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Logic Lacking In Wetlands Rules

Logic is lacking in the Government’s push to protect wetlands when it comes to coal, says Straterra CEO Josie Vidal.

“Straterra welcomes the Government’s moves to fix some earlier issues in the regulations to protect wetlands, but we oppose the way coal is being singled out in the latest consultation,” Vidal says.

“We share the Government’s desire to protect New Zealand’s natural wetlands and support the intention to enable mining and other activities where appropriate, while still ensuring no further wetlands loss. But there must be logic and an evidence-base applied to regulations to do this.

“These regulations are not the appropriate place to push for a sunset date for thermal coal mining (2030), and to single out coal as somehow different when it comes to mining activities. There is no logic in this when the Government has said it is phasing out coal boilers by 2037 and it is widely acknowledged that New Zealand will be dependent on fossil fuels for electricity generation for some time yet.

“These regulations are about addressing the effects of activities, which depend on the mining method, not the type of mineral being extracted.

“We contend that there should be no distinction made between different types of minerals in the wetland regulations.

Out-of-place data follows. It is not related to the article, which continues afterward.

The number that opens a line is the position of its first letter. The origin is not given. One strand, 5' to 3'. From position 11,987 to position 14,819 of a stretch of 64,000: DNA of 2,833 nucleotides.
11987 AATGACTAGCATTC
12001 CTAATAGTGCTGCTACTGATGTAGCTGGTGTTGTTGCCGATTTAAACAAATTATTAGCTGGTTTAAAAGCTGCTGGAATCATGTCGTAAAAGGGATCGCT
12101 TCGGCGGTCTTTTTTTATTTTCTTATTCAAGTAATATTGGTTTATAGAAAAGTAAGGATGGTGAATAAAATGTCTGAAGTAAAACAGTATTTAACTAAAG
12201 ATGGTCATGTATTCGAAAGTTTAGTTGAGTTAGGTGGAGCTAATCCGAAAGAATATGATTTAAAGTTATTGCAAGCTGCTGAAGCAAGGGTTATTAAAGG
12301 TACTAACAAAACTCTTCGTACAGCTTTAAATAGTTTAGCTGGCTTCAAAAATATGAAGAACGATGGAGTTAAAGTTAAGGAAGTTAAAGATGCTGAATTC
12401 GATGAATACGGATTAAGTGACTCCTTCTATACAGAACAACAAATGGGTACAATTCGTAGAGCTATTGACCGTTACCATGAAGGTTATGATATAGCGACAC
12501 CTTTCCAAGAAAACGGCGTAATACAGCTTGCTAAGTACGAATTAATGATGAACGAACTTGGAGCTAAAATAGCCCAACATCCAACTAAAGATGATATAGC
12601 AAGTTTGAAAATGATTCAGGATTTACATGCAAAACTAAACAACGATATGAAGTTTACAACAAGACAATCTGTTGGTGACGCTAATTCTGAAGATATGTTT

“Meeting climate change imperatives is better left to the Emissions Trading Scheme and other provisions of the Climate Change Response Act.

“Coal remains essential to some food production and heating hospitals in New Zealand, as well as ongoing electricity supply, and if we don’t source it from our own backyard, we will be importing it.

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“This only pushes our climate change obligations offshore, potentially to countries that don’t share our highly regulated employment, health and safety, and environmental standards. We don’t believe ‘out of sight, out of mind’ fits with New Zealand’s climate change narrative on the global stage.

“While the proposed changes on the table have gone a long way to fixing some earlier issues and we are encouraged by the Government’s desire to provide a consent pathway for mining in wetlands, we need to see the next iteration to ensure the regulations would be workable.

“Across all our engagement on the environmental moves by Government, Straterra supports development being considered on its merits, on a case-by-case basis. Those merits should span social, economic, environmental, and cultural considerations,” Vidal says.

Straterra is the industry association representing New Zealand minerals and mining sector. You can read our submission here.

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